***Spoiler Warning: Discussion of Outlander events through Season 2, Episode 11, follows. Spoilers***
Well, my thoughts on who might show up during “Vengeance Is Mine” turned out to be a tad off base. As book readers must have known, the revenge reference was meant for Murtagh, who kept his promise to Claire and Mary Hawkins … but before we get to all that, let’s discuss a few other things.
Farewell to the Bonny Prince (for now, at least)! And, what a shame. More than a few of Outlander‘s temporary guests have been my favorites: Stanley Weber’s Le Comte St. Germain (so intense), Clive Russell’s Lord Lovat, Dominique Pinon’s Master Raymond (whom I hope we’ll see again), and Andrew Gower’s Prince Charles Edward Stewart — such an interesting and strange man.
I adore how he’d seem quiet and mild one minute, and then, out of nowhere, lose his mind. But, thanks to those jerks Lord General George Murray (Julian Wadham) and Quartermaster John O’Sullivan (Gerard Horan) wimping out, the petulant Prince is whisked away from our presence — and Jamie’s ear. Damn them, indeed. Of course, nothing is ever as simple as it seems, and on their way to Inverness (as commanded), Jamie, Claire, Dougal, Murtagh, Rupert, Fergus, and the clan are attacked by Redcoats, leaving Rupert a pirate and the group split apart. Finding temporary refuge in a church, Claire performs an emergency bullet removal (OUCH) …
… and, just as they’ve all calmed down a little, those pesky soldiers show up again. Claire plays the captured English lass game (once more) and, since the boys think they know where the Redcoats will take her, a quick rescue plan is made. As smart as Jamie can be, when it comes to Claire, he loses all perspective. Tit for tat, Dougal steps up and helps Jamie out again.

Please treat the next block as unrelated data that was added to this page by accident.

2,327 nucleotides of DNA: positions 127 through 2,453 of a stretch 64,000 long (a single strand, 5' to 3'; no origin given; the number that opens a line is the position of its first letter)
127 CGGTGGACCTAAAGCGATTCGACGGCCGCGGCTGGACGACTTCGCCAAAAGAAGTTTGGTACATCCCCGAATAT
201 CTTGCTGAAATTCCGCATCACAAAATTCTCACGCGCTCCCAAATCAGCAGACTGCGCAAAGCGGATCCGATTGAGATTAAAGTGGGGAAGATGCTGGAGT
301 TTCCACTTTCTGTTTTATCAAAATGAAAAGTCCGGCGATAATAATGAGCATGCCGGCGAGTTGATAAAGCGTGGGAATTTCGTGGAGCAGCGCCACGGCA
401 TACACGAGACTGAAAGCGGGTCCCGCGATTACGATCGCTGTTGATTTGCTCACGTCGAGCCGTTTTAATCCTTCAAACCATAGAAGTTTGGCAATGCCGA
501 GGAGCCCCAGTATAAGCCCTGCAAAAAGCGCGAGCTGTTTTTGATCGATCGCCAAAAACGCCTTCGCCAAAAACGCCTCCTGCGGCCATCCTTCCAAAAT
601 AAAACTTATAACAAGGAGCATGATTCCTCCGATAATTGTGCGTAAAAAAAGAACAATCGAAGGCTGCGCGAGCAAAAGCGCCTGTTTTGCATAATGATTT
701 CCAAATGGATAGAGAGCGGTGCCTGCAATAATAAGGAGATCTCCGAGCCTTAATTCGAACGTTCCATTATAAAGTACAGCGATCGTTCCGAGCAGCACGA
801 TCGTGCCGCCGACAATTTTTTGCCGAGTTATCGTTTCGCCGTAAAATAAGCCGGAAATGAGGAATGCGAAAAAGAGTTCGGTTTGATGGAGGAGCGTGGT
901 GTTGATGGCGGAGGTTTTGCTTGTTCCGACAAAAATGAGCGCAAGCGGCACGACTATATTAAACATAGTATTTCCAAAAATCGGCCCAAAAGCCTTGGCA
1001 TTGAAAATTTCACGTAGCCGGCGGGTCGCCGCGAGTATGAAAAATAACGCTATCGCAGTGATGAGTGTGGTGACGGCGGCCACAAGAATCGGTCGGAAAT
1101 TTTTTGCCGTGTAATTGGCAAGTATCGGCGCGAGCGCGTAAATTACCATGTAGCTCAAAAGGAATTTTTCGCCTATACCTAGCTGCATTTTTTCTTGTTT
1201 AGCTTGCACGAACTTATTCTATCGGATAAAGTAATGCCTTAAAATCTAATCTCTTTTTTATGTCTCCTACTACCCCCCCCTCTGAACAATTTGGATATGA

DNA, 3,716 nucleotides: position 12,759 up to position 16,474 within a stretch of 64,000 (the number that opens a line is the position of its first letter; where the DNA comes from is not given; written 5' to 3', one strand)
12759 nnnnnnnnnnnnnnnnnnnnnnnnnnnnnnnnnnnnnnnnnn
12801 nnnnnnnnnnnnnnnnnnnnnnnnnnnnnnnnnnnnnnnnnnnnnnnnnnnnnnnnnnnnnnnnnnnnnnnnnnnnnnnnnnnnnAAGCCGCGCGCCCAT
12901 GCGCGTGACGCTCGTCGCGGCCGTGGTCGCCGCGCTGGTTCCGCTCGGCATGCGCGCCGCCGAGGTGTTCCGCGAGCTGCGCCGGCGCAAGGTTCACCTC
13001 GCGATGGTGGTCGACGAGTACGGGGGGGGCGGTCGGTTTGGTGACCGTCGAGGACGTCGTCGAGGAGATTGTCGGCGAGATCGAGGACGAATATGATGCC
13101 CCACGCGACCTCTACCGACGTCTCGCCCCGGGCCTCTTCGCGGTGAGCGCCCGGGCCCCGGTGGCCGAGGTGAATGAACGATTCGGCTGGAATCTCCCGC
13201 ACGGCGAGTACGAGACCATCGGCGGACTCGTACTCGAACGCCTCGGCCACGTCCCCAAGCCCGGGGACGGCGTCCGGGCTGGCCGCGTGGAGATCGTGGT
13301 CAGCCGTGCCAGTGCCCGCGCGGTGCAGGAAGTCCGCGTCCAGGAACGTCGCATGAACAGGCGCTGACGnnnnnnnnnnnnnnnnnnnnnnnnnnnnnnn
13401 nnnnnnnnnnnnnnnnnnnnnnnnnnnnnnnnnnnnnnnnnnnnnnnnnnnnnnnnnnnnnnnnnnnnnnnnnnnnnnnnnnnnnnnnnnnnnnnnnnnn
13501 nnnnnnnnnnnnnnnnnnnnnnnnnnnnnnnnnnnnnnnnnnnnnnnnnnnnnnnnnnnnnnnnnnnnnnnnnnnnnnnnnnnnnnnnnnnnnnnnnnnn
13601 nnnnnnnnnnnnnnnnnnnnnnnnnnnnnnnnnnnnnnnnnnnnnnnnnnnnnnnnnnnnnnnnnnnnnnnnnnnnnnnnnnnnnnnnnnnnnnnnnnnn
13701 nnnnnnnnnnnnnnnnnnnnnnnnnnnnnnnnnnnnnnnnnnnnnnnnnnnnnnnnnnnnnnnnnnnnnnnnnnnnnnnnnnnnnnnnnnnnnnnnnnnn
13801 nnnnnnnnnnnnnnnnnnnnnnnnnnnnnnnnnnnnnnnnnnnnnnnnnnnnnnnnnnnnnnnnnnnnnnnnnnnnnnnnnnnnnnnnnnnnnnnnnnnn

There’s another of those all-too-convenient devices we don’t mind terribly, but can’t help mentioning: when the soldiers’ plans differ from what’s expected, and Jamie’s old friend Hugh Munro just happens to be right there so he can pass the new location info Claire easily slips him to Jamie.
And here’s where we meet up with our old friend, The Duke of Sandringham, as gloriously played by the incomparable Simon Callow (Amadeus, Galavant, Doctor Who, Four Weddings and a Funeral).
The delightfully, devilish Duke is as crafty as he is charming, reminiscent of Seuss’ Grinch, both in manner and smile.
Callow infused the Duke’s every word with a suave finesse; any time his character was onscreen, we couldn’t help but be held rapt. With sly observations often dripping with sarcasm, his savoir-faire carried the Duke through …
… almost to his very end, delivered quite shockingly and brutally by the unflappable Murtagh’s axe after the Dukester foolishly copped to his crime (sending Danton to rape Mary as debt repayment to the Comte St. Germain).
Though I admire Murtagh’s loyalty and diligence, I do admit I’ll miss that silly Duke … so cheers, old frenemy!
Parting is such sweet … er, so gruesome.
The promo for next week’s penultimate “The Hail, Mary” featured this fleeting image:
It looks like my earlier prediction of Claire running into Tobias Menzies‘ Black Jack Randall will come true an episode later. Radio Times says: “Jamie and Claire revisit the vow they made in Paris to dispose of Black Jack when the time comes. It’s almost touching ….” And thank goodness: our Prince returns as well.
Outlander Season 2, Episode 12, airs on Starz this Saturday.